‘I wish I had been told that you have to fight to have your symptoms taken seriously’.
Jilly lives in London and is one of the London support group leaders.
Since my first period at the age of eleven, I knew something wasn’t normal. I had severe pain during the week before my period, which lasted for twelve days. My periods continued to get worse, until I decided I had to go to my doctor at the age of fifteen. By then my periods were lasting about fourteen days.
I was prescribed the pill, which did nothing to reduce the bleeding. I tried different types of pill, which didn’t work. I was just going to have to live with it.
At age seventeen, I decided enough was enough. I went to the internet looking for solutions, and I came across the Mirena coil. I had to fight to have this fitted as the doctor informed me it was for women who had had children. I was very fortunate because for five years the coil really reduced my symptoms. I was able to go to university and start my career with manageable pain.
Unfortunately, five years later, the pain came back. It had migrated to my lower back, top of my legs, and throughout my abdomen for three weeks of the month. I was also starting to have problems with painful sex, nearly constant UTI's, and bowel and bladder issues. I went to my GP complaining about the pain. They took bloods which came back inconclusive and I was told to take paracetamol and ibuprofen.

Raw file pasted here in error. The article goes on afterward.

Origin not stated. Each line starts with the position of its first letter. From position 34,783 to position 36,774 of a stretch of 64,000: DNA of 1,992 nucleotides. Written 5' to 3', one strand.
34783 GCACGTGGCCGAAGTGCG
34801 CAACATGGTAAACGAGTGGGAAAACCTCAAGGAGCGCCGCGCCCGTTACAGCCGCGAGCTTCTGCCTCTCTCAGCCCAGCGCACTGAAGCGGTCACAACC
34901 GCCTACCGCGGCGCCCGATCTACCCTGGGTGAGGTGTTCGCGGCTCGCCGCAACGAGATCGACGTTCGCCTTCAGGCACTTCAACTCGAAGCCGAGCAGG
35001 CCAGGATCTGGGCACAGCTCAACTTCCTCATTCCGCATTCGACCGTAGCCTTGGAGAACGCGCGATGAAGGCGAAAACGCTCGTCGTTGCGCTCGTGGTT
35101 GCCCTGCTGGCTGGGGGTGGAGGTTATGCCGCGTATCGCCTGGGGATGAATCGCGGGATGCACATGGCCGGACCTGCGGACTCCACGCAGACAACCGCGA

After one A&E trip, where I was given painkillers and told to go home, the pain didn't stop so my GP started me down the testing path for kidney problems. I had numerous ultrasounds and x-rays and was told that the pain was likely to be in my head, and there was nothing more they could do for me. They refused to prescribe any more painkillers. At that point, I gave up. I was tired of fighting.
In 2016, I decided enough was enough, I fought for another scan, this time of my full pelvis. In the ultrasound, they found an 8 cm cyst, and for the first time I was referred to a gynaecologist. When I had my appointment with the gynaecologist he told me that all my symptoms sounded like endometriosis. That was the first time that endometriosis was ever mentioned. They immediately put me on the surgery list.
Thankfully, I stumbled upon Endometriosis UK’s website and called the Helpline, where I spoke to the most amazing woman who reassured me and pointed me to the many charity resources that allowed me to educate myself. In December 2016, nine years after seeking help for my periods, I had a diagnostic laparoscopy.
When I woke up after surgery, the first thing I asked was if they found anything, because I needed to make sure I wasn't crazy. When they said they found endometriosis, I felt vindicated: that all my fighting had been worth it. I am fortunate because my laparoscopy has given me my life back. I was able to go back to work, and start my life again. I still have pain, but I now know how to access the support that I need.
Through my journey I have had to fight every step of the way. The biggest lesson I learned is that you can’t stop fighting for answers, even if you’ve been dismissed.
Help us to educate and empower young women by signing our petition to get Menstrual Wellbeing included in the curriculum at https://www.change.org/p/ngibb-menstrualhealth